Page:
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When the benching of Patrick Beverley in the opening round of the NBA Playoffs coincided with the emergence of Reggie Jackson, many began to question whether Beverley's best days with the Clippers were behind him.

With Luka Dončić leading the Dallas Mavericks' attack in that opening round, Patrick Beverley's defensive proficiency could not outweigh his lack of size. Despite playing the point guard position, Luka is built like a forward. His 6'7", 230 lb frame gives him 6 inches and 50 pounds on the 6'1", 180 lb Pat Bev. As talented as Beverley is defensively, this was an insurmountable mismatch that led to him seeing just 10 MPG in that series.

As previously mentioned, this decrease in Pat Bev's role was met with the emergence of Reggie Jackson. Once inserted into the starting lineup against the Mavs, Reggie averaged 18.2 PPG on 46/42/86 percent shooting splits. After falling down 0-2, the Clippers went 4-1 the rest of the series with Reggie as the starting point guard.

With the Clippers drawing the Utah Jazz in the Western Conference Semi-Finals, a team led by Donovan Mitchell, it quickly became evident that Patrick Beverley would need a much bigger role if the Clippers were going to beat Utah. After a regular season loss to the Clippers in February, Donovan Mitchell credited Pat Bev with making his life difficult, stating that Bev is first team all-defense for a reason. The stats supported Mitchell's claim, because in the 55 possessions he was defended by Beverley in the regular season, Mitchell went just 4/14 from the field.

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After strategically benching him in the opening round, coach Ty Lue deployed Patrick Beverley for a much larger role against Donovan Mitchell and the Utah Jazz. As the eye test, individual numbers, and series results show, Pat Bev answered the call. In the 45 possessions that Beverley guarded Mitchell in the playoffs, Spida scored just 10 points on 23% from the field, turned the ball over 4 times, and was blocked 5 times. In the 72 minutes that Mitchell and Beverley shared the court, the Clippers were a +29.

It is abundantly clear that the Clippers would not have beaten the Utah Jazz if it were not for Pat Bev's ability to lock up Donovan Mitchell, and while the Clippers were not able to overcome the loss of Kawhi Leonard in the WCF, Pat Bev's defensive dominance carried over into that series as well.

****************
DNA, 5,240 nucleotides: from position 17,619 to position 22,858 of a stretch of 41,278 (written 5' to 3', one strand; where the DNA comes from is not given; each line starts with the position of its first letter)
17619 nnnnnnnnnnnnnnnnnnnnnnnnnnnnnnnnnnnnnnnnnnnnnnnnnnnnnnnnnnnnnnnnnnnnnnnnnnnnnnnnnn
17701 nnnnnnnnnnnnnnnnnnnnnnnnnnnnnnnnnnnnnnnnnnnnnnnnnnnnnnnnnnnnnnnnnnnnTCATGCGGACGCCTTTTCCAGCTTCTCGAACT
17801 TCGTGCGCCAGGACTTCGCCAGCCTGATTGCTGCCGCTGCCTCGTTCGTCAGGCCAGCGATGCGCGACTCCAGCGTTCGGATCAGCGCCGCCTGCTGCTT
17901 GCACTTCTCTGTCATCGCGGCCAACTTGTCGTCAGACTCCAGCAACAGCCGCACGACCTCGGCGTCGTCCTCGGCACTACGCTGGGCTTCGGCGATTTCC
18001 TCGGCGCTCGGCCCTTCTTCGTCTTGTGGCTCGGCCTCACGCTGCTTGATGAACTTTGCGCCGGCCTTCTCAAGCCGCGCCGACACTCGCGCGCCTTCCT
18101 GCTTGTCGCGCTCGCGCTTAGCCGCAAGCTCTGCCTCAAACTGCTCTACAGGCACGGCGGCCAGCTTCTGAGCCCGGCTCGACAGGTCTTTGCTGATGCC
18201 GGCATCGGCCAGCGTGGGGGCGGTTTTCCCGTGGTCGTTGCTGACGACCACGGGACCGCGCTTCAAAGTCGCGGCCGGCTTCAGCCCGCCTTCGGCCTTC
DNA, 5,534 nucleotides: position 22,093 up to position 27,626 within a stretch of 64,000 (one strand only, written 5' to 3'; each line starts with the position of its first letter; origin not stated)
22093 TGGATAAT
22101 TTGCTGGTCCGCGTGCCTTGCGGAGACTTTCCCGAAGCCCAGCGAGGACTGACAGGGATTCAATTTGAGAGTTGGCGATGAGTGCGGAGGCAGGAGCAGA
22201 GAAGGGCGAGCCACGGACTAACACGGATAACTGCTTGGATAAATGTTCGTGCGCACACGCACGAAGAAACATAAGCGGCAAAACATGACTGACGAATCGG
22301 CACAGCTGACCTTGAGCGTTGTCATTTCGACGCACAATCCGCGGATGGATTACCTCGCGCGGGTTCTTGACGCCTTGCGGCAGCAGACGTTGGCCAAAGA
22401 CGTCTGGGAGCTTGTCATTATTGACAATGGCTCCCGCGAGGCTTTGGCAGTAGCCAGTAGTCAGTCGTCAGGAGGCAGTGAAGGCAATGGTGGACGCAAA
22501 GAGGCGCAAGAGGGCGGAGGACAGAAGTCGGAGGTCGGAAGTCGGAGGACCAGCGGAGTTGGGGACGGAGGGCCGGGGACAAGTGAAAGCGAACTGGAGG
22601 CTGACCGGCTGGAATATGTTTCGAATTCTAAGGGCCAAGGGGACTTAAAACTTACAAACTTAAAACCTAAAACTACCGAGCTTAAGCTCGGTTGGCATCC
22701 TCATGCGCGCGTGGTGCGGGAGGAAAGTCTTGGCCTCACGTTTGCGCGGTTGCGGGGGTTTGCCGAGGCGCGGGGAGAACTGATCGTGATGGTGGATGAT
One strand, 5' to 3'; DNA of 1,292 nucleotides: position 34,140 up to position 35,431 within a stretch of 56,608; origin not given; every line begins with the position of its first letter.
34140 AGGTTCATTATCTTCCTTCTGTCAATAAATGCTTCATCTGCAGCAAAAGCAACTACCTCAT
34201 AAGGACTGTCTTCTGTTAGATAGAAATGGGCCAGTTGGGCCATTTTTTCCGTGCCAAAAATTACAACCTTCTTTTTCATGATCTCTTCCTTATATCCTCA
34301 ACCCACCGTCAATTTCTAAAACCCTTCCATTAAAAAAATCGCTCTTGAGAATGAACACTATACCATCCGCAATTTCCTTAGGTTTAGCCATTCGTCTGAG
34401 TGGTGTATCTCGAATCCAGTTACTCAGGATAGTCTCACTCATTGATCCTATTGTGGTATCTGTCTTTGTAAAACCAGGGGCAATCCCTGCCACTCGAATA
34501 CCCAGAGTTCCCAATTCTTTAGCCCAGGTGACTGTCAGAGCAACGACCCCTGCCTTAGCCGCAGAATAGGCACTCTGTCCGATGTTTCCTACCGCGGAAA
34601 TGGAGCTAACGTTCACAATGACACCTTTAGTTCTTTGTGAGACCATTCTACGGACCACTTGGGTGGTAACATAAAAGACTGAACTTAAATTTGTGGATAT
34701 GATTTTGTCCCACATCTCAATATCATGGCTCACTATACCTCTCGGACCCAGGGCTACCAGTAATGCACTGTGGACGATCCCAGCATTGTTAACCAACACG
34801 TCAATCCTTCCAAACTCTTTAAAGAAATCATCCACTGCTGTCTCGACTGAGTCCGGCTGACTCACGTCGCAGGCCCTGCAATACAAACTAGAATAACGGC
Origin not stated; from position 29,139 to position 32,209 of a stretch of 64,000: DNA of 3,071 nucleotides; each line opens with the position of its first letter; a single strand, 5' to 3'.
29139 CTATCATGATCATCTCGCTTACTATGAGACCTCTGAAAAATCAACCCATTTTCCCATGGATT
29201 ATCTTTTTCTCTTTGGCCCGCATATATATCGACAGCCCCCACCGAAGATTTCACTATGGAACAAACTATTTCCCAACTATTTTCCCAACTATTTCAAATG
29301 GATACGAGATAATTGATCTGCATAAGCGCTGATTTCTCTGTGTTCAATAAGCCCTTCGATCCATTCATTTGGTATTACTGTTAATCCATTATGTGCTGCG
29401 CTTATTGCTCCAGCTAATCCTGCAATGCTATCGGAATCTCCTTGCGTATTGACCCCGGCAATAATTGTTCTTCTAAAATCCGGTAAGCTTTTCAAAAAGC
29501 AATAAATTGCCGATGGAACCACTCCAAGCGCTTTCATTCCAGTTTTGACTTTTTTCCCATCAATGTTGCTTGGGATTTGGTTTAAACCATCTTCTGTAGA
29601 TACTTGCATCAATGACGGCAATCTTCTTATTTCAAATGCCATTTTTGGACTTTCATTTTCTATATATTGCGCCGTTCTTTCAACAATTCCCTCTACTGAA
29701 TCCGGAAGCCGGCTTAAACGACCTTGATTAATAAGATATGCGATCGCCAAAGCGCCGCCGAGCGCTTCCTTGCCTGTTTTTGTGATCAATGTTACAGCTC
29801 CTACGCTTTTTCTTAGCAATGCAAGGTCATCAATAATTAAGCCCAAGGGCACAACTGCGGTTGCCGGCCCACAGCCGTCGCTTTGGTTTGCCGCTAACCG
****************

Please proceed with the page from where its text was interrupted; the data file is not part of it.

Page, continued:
Coming into the WCF, Devin Booker was averaging nearly 30 PPG in the previous two rounds. His dominance helped Phoenix eliminate the defending champs in the opening round, and sweep the MVP in round two. It was clear that the Clippers must slow him down if they wanted any chance at advancing to the NBA Finals.

After Booker put up a 40-point triple double in game one of the WCF, Ty Lue inserted Patrick Beverley into the starting lineup for the remainder of the series. While the Clippers were unable to overcome the loss of Kawhi Leonard, Ivica Zubac, and Serge Ibaka, Pat Bev had Booker locked up. In the 110 possessions that Pat Bev guarded Booker, D-Book shot just 28% from the field, turned the ball over 7 times, and did not make a single three-point basket. 

With Ty Lue proving the ability and willingness to deploy his players into the matchups that are most advantageous for them and the team, having Patrick Beverley on the roster is a luxury that can hardly be replicated. While he was severely outmatched by the size and strength of Luka Dončić in round one, he was absolutely dominant against two of the league's top scorers in the next two rounds. 

If Pat Bev's diminished role against the Dallas Mavericks led some to question his future with the team, his performance during the rest of the playoffs should eliminate all of those doubts. While injuries kept the Clippers from reaching their ultimate goal, Patrick Beverley proved that he is still a key component in their pursuit of it.